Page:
Ship models, Ships’ Equipment and Boat collections
Simon Stephens, Curator of Ship Model and Boat Collections
- Lifeboats and lifesaving
- Half block models, their design, development and uses
- Maritime patent models
- Sectional models (such as bow, midship and stern), design, development and uses
- Naval architecture and Royal Dockyards
- We particularly welcome projects which involve researching and cataloguing the Museum’s Ships’ Equipment collection
- Anchors (model and full sized)
- Ships’ bells
Successful applicants for the Student Internship programme will be expected to:
- Undertake their research towards an agreed piece of work, such as an article for a journal, a Museum blog post, a staff seminar paper, collection catalogue entries, visitor talks, exhibition interpretation or a contribution to a postgraduate dissertation
- Successfully complete any courses, such as object handling, necessary for safe working.
- Complete a brief research report and a short blog post at the end of the internship.
- Present a 15-minute summary of their research findings to staff at the Royal Museums Greenwich.
- Be in attendance at the Museum during normal working hours, report absence through illness the same day and provide a doctor's certificate if absent for more than seven days.
Duration and funding
Student internships last up to six weeks, depending on the scope and level of the proposed project.
The bursary offered is £1,644.30 gross for the six week period. Payments will be subject to the statutory deductions of Tax and National Insurance. This helps with living expenses and travel to and from the Museum.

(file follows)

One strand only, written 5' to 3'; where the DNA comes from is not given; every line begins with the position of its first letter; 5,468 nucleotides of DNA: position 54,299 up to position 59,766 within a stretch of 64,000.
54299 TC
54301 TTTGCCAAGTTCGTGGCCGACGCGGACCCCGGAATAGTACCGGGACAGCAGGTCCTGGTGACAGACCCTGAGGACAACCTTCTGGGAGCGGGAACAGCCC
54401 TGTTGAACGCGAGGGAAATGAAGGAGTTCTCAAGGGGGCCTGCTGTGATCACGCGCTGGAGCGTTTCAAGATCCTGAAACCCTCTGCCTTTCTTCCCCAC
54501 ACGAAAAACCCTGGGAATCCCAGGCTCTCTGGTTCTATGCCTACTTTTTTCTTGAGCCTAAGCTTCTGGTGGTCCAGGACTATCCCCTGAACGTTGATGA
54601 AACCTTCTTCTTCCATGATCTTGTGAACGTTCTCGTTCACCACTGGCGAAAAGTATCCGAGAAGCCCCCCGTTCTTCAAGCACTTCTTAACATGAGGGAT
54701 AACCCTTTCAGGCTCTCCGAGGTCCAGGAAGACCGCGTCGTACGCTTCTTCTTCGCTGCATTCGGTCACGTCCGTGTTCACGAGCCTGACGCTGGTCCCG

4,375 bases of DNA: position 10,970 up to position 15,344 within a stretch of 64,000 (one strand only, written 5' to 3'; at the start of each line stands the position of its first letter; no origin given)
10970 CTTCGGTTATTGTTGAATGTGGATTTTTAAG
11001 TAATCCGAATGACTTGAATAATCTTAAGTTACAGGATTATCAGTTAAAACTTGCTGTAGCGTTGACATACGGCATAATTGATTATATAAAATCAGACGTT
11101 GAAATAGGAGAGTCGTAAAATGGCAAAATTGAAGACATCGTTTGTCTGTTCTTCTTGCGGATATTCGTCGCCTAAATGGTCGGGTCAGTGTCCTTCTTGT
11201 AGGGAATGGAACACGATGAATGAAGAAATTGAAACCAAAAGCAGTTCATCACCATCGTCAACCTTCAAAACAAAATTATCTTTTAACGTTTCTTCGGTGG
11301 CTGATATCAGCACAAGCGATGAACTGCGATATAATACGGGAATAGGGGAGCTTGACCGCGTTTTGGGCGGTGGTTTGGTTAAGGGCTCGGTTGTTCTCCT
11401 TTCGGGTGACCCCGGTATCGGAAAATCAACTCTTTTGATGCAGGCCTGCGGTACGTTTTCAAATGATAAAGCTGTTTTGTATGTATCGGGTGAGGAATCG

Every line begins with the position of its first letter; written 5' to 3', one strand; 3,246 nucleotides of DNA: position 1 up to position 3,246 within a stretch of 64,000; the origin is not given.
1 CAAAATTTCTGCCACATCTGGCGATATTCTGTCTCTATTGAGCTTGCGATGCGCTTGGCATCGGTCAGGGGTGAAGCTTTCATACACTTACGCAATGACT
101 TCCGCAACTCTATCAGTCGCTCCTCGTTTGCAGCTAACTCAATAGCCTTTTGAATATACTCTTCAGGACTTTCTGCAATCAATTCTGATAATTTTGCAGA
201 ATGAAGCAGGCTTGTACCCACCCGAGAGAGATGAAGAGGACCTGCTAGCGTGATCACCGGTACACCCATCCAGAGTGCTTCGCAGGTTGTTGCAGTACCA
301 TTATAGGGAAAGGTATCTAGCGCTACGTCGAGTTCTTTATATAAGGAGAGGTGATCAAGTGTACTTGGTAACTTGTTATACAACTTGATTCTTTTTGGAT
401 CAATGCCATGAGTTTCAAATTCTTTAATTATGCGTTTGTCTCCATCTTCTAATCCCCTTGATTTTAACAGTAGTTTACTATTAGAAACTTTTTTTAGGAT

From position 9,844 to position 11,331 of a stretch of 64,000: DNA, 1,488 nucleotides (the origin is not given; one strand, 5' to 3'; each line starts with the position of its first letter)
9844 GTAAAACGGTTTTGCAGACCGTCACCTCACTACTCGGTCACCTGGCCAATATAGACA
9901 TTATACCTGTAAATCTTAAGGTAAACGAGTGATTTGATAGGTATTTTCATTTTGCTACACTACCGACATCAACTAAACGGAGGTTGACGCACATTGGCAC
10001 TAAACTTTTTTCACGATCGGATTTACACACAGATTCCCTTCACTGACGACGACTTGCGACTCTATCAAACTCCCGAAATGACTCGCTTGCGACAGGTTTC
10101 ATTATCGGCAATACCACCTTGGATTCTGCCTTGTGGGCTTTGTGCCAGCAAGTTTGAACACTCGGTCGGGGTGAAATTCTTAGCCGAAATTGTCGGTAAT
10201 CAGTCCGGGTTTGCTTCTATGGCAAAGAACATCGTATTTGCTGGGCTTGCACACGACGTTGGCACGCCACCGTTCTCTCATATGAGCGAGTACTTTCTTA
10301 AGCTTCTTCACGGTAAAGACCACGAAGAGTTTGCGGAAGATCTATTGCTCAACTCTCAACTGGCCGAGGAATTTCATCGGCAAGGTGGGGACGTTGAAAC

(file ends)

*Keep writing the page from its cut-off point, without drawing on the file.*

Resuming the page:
There is a limited amount of additional funding available for one-off travel expenses to support essential research.
How to apply
Applications should include
- Curriculum Vitae: Including contact details, educational qualifications and two referees
- Proposal outline: No more than 500 words describing the research topic and key items of interest from our collections
- Output: An indication of the output you hope to achieve from your research, for example an article, seminar paper, blog post, online resource or other outcome.
Please note: applicants are strongly advised to use the full length of the outline (500 words) to explain and promote their proposed topic.
Hints and tips
- Ensure your proposal is relevant to studies in the collections of the National Maritime Museum, Royal Observatory Greenwich and the Queen’s House.
- Base your proposal on specific collections and objects held by the Museum and explore our online collections in advance to identify items and topics of interest.
- Ensure you proposal can be realistically completed within the six week internship period.
- Display original thinking that builds on existing academic literature with no repetition of existing research.
Make initial enquiries about the project with the relevant curator, and refine your proposal based on their feedback. You are invited to email initial enquiries to Lizelle de Jager who will forward them on to the curators: firstname.lastname@example.org
2018–19 proposal deadline: Monday, 18 June 2018
Application contact details: send applications to Lizelle de Jager by e-mail email@example.com
Start date: successful applicants will discuss their start date with the relevant curator. Internships take place between July 2018 and April 2019.
Please note: successful applicants must meet the requirements.